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|June 4, 1997||
Redington to inject $3.5 m in India operationSingapore's Redington will bring an extra $3.5 million into its wholly-owned Indian subsidiary, Redington (India) Private Limited. The investments, to be spread over two years, will be used to set up support facilities and expand operations.
Launched in 1993, Redington's Indian subsidiary is currently marketing a range of computer peripherals manufactured by many international companies including Hewlett Packard, Compaq, Epson and also software packages from Microsoft.
Redington's Indian operations notched up a turnover of Rs 1.71 billion, last year.
"We want to take information technology to as many smaller towns as possible in the country and make available the products all over India," R Srinivasan, director, Redington, Singapore said.
In the first step, the company plans to establish its own offices in five more centres in the country, in addition to the 11 currently in operation. "The number of offices would eventually be 27 so as to cover 80 per cent of the IT market in the country," he said.
"The extensive network, which includes over 40 service dealers, enables us to offer warranty support service to the customers throughout the country," he pointed out.
In order to strengthen the network, Redington is planning to create an 'IT backbone' within the company by setting up an online transaction processing system. Estimated to require an investment of $1.5 million, the system would enable the company to provide quicker and efficient service, Srinivasan said.
The online facility would connect all the dealers and offices to a central server of the company in Madras. He said, the system to be operational within the next one year would help the company to keep a tab on the customer requirements and also the inventory cost under control.
To establish itself further in the packaged software market, Redingtion would target leading bookstores throughout the country. "Application software from Microsoft and CD titles would soon be sold in a big way in the these stores," he said.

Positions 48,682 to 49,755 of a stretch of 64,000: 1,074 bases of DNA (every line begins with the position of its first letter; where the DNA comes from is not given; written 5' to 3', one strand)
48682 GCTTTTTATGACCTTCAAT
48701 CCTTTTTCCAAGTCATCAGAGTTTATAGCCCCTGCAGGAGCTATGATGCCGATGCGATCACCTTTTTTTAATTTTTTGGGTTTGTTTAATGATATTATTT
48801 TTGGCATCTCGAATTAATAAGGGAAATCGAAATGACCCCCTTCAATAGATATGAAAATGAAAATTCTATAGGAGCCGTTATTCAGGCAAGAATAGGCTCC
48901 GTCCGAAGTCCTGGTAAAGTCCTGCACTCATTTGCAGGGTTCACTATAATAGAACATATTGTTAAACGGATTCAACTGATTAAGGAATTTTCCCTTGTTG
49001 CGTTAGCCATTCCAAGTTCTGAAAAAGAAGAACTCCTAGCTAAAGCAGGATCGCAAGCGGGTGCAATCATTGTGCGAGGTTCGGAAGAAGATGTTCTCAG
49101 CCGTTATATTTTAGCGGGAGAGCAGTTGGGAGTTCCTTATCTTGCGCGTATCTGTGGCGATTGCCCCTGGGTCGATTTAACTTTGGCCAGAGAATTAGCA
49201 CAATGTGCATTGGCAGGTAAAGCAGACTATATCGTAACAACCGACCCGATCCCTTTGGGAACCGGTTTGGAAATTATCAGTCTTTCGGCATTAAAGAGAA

Redington has also identified selling computer consumables as a thrust area of its Indian operations, to be done by a 1,100-strong dealer network in the country. Both these operations would require $2 million investments by the parent company.
The company is also talking to 3-4 software houses in Madras to set up a software development centre in the city to develop software applications for exports. "The talks are in an advanced stage and a tieup will soon materialise," he said.
"Though many IT companies passed through a difficult phase last year, we achieved better results," Srinivasan observed. The company plans to achieve a turnover of Rs 2.2 billion during the current year and hopes to cross Rs 5 billion by the turn of the century.
He said that despite Madras emerging as the ideal city for infotech products and for software development, the state government's policy needs to be a little more infotech friendly. "Sales tax is one area of concern, where the government can help the IT industry," he said.
According to him, the sales of both hardware and software products attract 4 rate in Tamil Nadu as compared to zero taxation in the states of West Bengal, Karnataka, Andhra Pradesh, Delhi and Haryana. While in Maharashtra it is 1 per cent, the Pondicherry government has levied another 0.5 per cent tax on the sale of these products, he pointed out.
- Compiled from the Indian media
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